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The art and science of bookmaking- which involves taking bets and assuming risk on some event whilst providing an outlet for gamblers to bet – is a very old profession. While some smaller traditional types of bookmakers, most commonly found plying his trade in person at racetracks around the Commonwealth countries such as England, Australia, Ireland and New Zealand, still exist, the vast majority of turnover takes place through large online conglomerates. Illegal bookmakers or “bookies” are also found basically anywhere else that gambling exists where it is legislated against – such as states of the USA (outside Nevada and Atlantic City), India, China and so on.
In those countries where bookmaking is legal and popular – such as England, Ireland and Australia, many notable bookmakers were able to create large profitable businesses online and offline over the years. Many of these businesses – despite being Goliath businesses that are now household names – still use the name of the original proprietor. Others do not. Let’s look into the background of some of the “bigger fish” in the bookmaking world.
Ladbrokes: The largest betting company in the UK, and another historic operation, Ladbrokes began its trading in 1886 under a different name as a commission agent, and changed its name to Ladbrokes in 1902. Presently, their online service features sports (including horse racing), an online casino, online poker, mobile betting, bingo and other alternative games. The prices offered at Ladbrokes for sports appear to take a decent margin and are even poorer than Australian Corporate bookmakers.
William Hill: A prominent online presence, a listing on the London Stock Exchange, and a long history of bookmaking. Has the interesting beginnings of starting 1934 by William Hill during a time when gambling was actually illegal in England. The company went through many owners over the years prior to it’s listing on the London Stock Exchange. The site offers sportsbook, online casino bingo and poker, and features an interesting informational type layout accompanying the betting markets. The prices on offer, whilst slightly better than Ladbrokes, are equivalent more or less to an Australian corporate bookmaker.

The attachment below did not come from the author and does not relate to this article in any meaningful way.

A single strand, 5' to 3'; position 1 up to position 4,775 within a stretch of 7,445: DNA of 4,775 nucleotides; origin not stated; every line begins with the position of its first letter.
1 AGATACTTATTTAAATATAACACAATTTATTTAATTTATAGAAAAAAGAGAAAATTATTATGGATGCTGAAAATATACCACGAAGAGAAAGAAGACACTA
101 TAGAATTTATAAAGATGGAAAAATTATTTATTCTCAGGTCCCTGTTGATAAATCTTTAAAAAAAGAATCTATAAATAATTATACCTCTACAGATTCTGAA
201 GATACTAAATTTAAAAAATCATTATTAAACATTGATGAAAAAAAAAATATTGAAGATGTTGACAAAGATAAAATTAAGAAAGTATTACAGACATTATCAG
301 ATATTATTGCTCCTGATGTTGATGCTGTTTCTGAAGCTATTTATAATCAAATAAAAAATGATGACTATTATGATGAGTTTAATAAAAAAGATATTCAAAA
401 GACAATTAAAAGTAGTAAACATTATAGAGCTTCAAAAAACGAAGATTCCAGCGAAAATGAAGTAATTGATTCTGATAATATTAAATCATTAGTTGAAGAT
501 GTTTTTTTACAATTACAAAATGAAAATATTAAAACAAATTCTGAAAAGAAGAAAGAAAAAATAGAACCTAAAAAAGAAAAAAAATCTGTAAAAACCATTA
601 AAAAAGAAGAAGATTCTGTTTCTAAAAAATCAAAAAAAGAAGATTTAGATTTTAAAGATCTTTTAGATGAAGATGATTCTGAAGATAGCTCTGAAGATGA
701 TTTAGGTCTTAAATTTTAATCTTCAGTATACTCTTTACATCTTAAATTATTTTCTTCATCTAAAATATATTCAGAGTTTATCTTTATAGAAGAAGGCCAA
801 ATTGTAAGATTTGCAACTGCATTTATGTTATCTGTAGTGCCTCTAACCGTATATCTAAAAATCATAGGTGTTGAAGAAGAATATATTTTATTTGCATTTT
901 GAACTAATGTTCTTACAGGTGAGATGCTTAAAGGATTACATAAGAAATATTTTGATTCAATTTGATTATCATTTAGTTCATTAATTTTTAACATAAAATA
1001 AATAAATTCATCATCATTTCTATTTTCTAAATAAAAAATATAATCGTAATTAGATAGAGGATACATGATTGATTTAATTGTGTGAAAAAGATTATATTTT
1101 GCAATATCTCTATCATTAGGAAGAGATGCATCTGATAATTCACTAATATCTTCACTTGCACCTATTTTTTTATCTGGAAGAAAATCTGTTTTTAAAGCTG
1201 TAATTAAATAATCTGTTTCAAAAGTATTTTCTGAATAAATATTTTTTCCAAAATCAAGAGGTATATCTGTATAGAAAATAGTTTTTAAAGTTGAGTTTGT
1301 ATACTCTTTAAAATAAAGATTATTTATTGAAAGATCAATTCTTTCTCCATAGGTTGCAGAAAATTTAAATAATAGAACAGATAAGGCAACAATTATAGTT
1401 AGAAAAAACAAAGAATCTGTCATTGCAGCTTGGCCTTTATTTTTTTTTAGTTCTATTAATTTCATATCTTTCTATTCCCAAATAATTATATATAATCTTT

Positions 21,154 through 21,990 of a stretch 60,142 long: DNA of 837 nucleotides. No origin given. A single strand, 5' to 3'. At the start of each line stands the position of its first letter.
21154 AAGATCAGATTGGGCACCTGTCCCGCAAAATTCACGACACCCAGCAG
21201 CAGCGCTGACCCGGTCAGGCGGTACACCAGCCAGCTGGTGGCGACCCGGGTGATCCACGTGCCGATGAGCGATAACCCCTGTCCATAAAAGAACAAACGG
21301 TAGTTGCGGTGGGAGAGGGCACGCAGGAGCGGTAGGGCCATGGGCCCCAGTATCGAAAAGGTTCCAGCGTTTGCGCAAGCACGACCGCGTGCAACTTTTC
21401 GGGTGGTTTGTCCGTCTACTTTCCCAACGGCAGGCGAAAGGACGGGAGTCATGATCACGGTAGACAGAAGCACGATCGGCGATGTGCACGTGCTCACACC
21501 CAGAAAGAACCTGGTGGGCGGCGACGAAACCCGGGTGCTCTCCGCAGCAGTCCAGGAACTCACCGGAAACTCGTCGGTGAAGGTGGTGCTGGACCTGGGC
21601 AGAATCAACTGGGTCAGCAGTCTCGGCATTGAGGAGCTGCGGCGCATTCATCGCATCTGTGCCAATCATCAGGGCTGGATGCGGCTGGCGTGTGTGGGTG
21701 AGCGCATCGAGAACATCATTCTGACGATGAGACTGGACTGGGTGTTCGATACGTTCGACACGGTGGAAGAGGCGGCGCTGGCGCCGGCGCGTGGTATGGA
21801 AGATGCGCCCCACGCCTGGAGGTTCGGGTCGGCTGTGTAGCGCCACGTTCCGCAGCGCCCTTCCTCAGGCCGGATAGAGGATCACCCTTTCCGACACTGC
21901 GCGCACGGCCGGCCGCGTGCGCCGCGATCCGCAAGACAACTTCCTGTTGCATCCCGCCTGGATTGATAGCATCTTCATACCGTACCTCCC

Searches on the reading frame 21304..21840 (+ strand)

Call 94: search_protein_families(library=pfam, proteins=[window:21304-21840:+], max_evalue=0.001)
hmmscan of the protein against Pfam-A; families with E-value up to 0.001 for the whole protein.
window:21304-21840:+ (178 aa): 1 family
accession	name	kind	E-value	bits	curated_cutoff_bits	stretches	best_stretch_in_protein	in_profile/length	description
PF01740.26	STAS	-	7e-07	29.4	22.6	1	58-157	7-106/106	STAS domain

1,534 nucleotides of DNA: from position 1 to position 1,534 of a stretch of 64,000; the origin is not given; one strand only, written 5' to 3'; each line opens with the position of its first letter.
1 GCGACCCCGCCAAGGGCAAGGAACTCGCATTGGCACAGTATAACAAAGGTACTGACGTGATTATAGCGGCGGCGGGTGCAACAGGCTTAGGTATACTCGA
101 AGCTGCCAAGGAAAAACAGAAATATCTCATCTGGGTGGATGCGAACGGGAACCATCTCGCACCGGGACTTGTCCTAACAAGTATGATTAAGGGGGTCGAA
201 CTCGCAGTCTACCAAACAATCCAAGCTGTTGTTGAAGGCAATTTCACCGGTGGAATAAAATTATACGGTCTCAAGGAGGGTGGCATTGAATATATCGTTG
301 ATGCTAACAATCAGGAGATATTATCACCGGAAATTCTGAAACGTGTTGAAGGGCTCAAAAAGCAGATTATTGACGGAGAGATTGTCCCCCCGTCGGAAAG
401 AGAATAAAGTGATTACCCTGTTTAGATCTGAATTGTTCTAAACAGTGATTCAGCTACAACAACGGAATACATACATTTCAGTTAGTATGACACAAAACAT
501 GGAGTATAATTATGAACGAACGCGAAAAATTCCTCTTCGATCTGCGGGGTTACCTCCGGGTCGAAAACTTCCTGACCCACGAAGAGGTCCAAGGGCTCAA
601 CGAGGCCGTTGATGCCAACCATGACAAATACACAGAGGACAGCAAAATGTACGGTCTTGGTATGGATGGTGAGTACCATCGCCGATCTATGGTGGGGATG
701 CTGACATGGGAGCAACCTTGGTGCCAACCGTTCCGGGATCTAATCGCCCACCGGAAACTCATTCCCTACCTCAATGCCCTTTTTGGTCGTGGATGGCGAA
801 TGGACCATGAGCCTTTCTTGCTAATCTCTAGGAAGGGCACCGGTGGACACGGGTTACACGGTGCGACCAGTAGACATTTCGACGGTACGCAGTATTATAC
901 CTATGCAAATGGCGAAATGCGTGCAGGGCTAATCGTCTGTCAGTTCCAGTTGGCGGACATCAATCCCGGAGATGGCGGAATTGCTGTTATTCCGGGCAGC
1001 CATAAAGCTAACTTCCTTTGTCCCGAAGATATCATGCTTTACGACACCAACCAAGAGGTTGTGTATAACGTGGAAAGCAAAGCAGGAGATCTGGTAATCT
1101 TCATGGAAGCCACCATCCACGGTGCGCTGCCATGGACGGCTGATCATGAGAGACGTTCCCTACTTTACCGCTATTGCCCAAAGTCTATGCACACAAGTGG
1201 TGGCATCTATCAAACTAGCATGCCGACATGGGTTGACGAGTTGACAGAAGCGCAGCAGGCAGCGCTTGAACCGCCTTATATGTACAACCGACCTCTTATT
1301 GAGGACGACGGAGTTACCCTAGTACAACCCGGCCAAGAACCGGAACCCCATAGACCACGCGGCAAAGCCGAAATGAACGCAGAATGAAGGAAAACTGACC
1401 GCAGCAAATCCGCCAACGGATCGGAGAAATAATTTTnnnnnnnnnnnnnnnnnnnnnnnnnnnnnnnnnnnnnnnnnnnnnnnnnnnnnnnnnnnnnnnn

Paddy Power: Irish based bookmaker listed on the Irish and UK stock exchanges, offers online sportsbetting, poker, bingo, and financial betting. Paddy Power also runs betting shops and telephone betting. This agency is also renowned for its controversial bet offerings, such as extinction of the polar bear and the implied assassination of Barack Obama. Prices offered by Paddy Power are also more or less equivalent to an Australian corporate bookmaker.
Pinnacle Sports: An “offshore” book as the American’s call it, Pinnacle is located in Curacao along with many other bookmaking operations. This area of the world used to be renowned for its cowboy operations, but Pinnacle has been the best in the area for some time, with an excellent customer service operation and a wide range of sports on offer. Additionally, Pinnacle frequently has the best price outside of the betting exchanges that can bet you decent amounts.
Centrebet: Possibly the best known of the Australian online bookmakers, has a significant online presence and is also a listed company on the Australian Stock Exchange. Was the first bookmaker to go online in the southern hemisphere and has a huge variety of usual (horse racing, sports) and unusual (elections, financial betting) markets where they offer odds. The business was acquired